Last year’s World Cup ended in devastation for Brazil, whose dream of winning soccer’s most coveted prize on home soil was dashed by a historic 7-1 defeat at the hands of eventual winner Germany.
The stakes aren’t as high in the street-soccer documentary Sunday Ball, which captures a far less ignominious championship game between two teams representing their respective favelas, but you wouldn’t know it from the reactions of everyone involved.
Eryk Rocha’s ground-level account takes place in close proximity to Rio de Janeiro’s Maracanã stadium, where the World Cup final took place, but couldn’t be further from the purview of FIFA’s crooked higher-ups. Trash talk among competitors and spectators alike is a constant background hum, the informal banter taking the place of traditional talking-head documentary interviews.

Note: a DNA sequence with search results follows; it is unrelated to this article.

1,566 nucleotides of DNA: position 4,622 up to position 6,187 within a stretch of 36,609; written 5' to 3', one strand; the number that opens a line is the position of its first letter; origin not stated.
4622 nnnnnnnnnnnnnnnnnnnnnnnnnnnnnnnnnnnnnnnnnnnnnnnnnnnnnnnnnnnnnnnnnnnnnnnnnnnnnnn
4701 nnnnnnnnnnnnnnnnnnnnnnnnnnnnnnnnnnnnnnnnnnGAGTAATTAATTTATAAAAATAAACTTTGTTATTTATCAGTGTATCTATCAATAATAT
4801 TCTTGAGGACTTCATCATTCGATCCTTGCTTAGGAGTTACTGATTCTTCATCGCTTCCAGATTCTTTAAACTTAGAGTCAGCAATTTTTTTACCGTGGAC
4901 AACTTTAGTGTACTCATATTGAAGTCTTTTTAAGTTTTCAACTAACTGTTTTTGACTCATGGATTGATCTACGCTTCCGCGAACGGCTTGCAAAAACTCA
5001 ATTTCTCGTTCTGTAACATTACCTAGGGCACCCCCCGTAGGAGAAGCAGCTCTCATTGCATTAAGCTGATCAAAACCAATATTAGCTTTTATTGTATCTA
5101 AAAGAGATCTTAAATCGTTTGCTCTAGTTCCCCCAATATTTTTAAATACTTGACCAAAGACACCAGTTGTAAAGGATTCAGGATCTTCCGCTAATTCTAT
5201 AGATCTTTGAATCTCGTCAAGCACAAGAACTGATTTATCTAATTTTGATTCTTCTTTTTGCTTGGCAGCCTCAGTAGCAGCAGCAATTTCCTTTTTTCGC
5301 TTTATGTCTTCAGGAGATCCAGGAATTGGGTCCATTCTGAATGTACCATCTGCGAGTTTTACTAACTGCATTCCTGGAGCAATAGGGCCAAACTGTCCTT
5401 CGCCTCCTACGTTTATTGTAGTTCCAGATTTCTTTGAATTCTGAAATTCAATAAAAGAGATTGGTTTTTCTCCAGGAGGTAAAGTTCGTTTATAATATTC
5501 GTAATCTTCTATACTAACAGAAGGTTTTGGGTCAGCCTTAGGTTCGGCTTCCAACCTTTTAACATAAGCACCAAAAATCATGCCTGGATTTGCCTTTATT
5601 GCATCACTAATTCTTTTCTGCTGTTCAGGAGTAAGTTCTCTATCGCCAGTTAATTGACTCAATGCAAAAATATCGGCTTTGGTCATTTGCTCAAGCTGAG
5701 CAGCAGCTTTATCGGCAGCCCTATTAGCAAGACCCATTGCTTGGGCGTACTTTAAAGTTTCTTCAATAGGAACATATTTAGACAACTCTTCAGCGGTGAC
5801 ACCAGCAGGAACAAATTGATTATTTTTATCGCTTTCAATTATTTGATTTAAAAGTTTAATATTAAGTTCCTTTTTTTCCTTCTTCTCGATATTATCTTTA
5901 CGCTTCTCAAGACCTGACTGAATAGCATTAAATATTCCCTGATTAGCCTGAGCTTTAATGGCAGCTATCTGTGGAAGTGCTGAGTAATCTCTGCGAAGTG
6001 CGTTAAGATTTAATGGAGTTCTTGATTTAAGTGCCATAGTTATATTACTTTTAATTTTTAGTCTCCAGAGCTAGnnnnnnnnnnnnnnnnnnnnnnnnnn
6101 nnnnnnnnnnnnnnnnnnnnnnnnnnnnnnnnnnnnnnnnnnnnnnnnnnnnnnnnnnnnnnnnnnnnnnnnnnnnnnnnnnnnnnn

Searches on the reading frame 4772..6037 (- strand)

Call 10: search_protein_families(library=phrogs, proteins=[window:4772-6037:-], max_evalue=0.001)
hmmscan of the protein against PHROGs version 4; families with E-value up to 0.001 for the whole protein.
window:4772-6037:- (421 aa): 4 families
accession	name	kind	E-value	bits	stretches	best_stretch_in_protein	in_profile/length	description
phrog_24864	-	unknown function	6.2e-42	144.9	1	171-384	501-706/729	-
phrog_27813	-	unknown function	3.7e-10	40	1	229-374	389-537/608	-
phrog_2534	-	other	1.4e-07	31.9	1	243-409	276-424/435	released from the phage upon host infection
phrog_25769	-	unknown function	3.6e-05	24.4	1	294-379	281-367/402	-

You couldn’t even watch a full match in the seventy minutes it takes for Sunday Ball to run its course, and it would have been even shorter were it not for all the slo-mo — Rocha favors the kind of bright, high-intensity photography capable of showing individual drops of water emanating from a sprinkler. At no point prior to the game-deciding penalty shootout do we know the exact score, and rarely do we have an unobstructed view of the actual ball; the filmmakers are more interested in the faces of the players and onlookers. Since there are no Germans around, even the losers aren’t too tear-stained.
Directed by Eryk Rocha
Opens December 11, Cinema Village
Available on Fandor